Champagne wishes andcaviar dreamsSome will recall that tagline from the 80’s TV show,“Lifestyles of the Rich and Famous”. So, are thewealthy spending all their money for bottles of DomPerignon and gold plated containers of Almas caviar(2.2 lbs. for just 25,000)?Per U.S. government expenditure surveys, thewealthy spend most of their money percentage wiseon their home/housing. In this way, they are not different from the non-wealthy. The following graphicillustrates where the money goes for the poor, themiddle class and the wealthy.So where do rich families differ from those with less?Per www.npr.org, “They are able to devote a muchbigger chunk of their spending to education, and amuch, much bigger share to saving for retirement.(The retirement line includes contributions to SocialSecurity and to private retirement plans, by the way.)”Has what the wealthy spend their money onchanged much over the years? According to DerekThompson’s 2014 article in www.atlantic.com, “Since1984, education spending has nearly doubled as ashare of a richer family’s budget.”While the percentage spent on housing is similarbetween rich and poor, the absolute dollar spent issignificant ” As a result, the top quintile outspendsthe bottom on housing by 21,000 a year (remember: that gap alone is basically the entire budget of alower-income family) and 13,000 more on transportation. “Source: www.atlantic.comSource: Bureau of Labor Statistics, Credit: Lam Thuy Vo/NPR5The Atlantic adds, “Reaching back to 1984, Healthcare spending and housing have also grown. By contrast,the portion of spending dedicated to things like reading,smoking, and clothes has declined rather significantly.“Wealth Consilium—December 2016

Michael Norton point out in their very useful book, Happy Money, money providesaccess to things—products, experiences,and services—that improve happinesslevels”. So David Lee Roth does have apoint.Raghunathan adds however that someresearch indicates that wealthier peopleare not happier. Why is that? “One reason is that wealth seems to make us lessgenerous, both in dollar terms and inbehavioral respects Researchers havetheorized that wealth makes us less generSource: www.atlantic.comous because it makes us more isolated—A Yacht Away from Happiness?and isolation also has a deleterious effect on happiness.So, does wealth bring happiness? It depends onWealth is isolating for both psychological and physicalwhom you ask. We’ll start with rock and roller Davidreasons. Psychologically, the acquisition of wealth—andLee Roth of Van Halen fame, who said “Money can’tmore generally, possessions that signal high status—buy you happiness, but it can buy you a yacht bigmakes us want to distance ourselves from others. Thisenough to pull up right alongside it”.may be due to a feeling of competition and selfishnessthat sets in with the acquisition of wealth or status. Itmay also be because, quite simply, we don’t need otherpeople to survive the way we did when we were poorer.”Jordan Michael Smith writing for the newrepublic.com addresses this issue. He references ChristianSmith and Hilary Davidson’s book The Paradox of Generosity and generosity’s link to happiness. “Americanswho describe themselves as “very happy” volunteeran average of 5.8 hours per month. Those who are“unhappy”? Just 0.6 hours.”Considering the possibility that David Lee Roth mightbe not be taken seriously by some, let’s see what anacademic perspective has to say on the subject.Raj Raghunathan in his Harvard Business Journalarticle, “Why Rich People Aren’t as Happy as TheyCould Be” argues, “All else being equal, more money isbetter. This is because, as professors Elizabeth Dunn andSource: U.S. Trust Wealth Survey6Wealth Consilium—December 2016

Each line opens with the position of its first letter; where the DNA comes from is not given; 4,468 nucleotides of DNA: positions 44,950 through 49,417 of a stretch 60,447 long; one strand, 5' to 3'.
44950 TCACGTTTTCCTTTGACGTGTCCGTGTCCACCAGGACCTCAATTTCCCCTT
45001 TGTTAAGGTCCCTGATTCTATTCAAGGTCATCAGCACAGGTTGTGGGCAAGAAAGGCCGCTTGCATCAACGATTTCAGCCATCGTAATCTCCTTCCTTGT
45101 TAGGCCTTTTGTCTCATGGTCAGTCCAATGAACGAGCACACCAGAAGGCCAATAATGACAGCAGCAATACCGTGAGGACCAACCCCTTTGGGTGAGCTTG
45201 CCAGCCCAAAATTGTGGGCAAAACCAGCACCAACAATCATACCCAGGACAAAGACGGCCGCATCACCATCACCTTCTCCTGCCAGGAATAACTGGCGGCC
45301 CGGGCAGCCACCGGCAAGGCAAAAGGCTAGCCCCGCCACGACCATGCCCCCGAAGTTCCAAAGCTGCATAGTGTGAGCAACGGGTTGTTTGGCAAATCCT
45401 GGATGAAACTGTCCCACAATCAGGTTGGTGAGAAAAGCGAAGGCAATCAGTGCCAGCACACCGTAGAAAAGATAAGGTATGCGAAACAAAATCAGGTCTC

Raghunathan’s conclusion puts a nice bow on thediscussion,”Does this mean that you can’t be happy ifyou are rich? No. But what it does suggest is that it wouldbe smart to be watchful, and try to not develop thetendencies that accompany the acquisition of wealthand status. And if you want to go one step further, begenerous and give some of it away.”We now have a picture of what wealth looks andacts like. Does our picture remind you of you? Tohelp you decide we’ll leave you with a list of generalcharacteristics of the wealthy. Do you have a 1 million dollar net worth? Did you gain your wealth primarily by earning itand through investments?7 Did you grow up in a strict but supportivehousehold? Did your family prize academic achievement,and financial discipline? Do you practice many of the habits espousedby Tom Corley? Do you believe/think in a world class way asdescribed by Steve Seibold? Did you grow up in the middle class? Do you attribute your wealth to hard work andambition? Do you spend more money on your home thanany other expense?Wealth Consilium—December 2016

Author Tom Corley has studied the habits of the wealthy and the poor. Corley shared his observa - tions in his book Rich Habits; The Daily Success Habits of Wealthy Individuals. He believes the following 10 habits have helped the wealthy become wealthy: Ten habits to becoming wealthy 1. Forming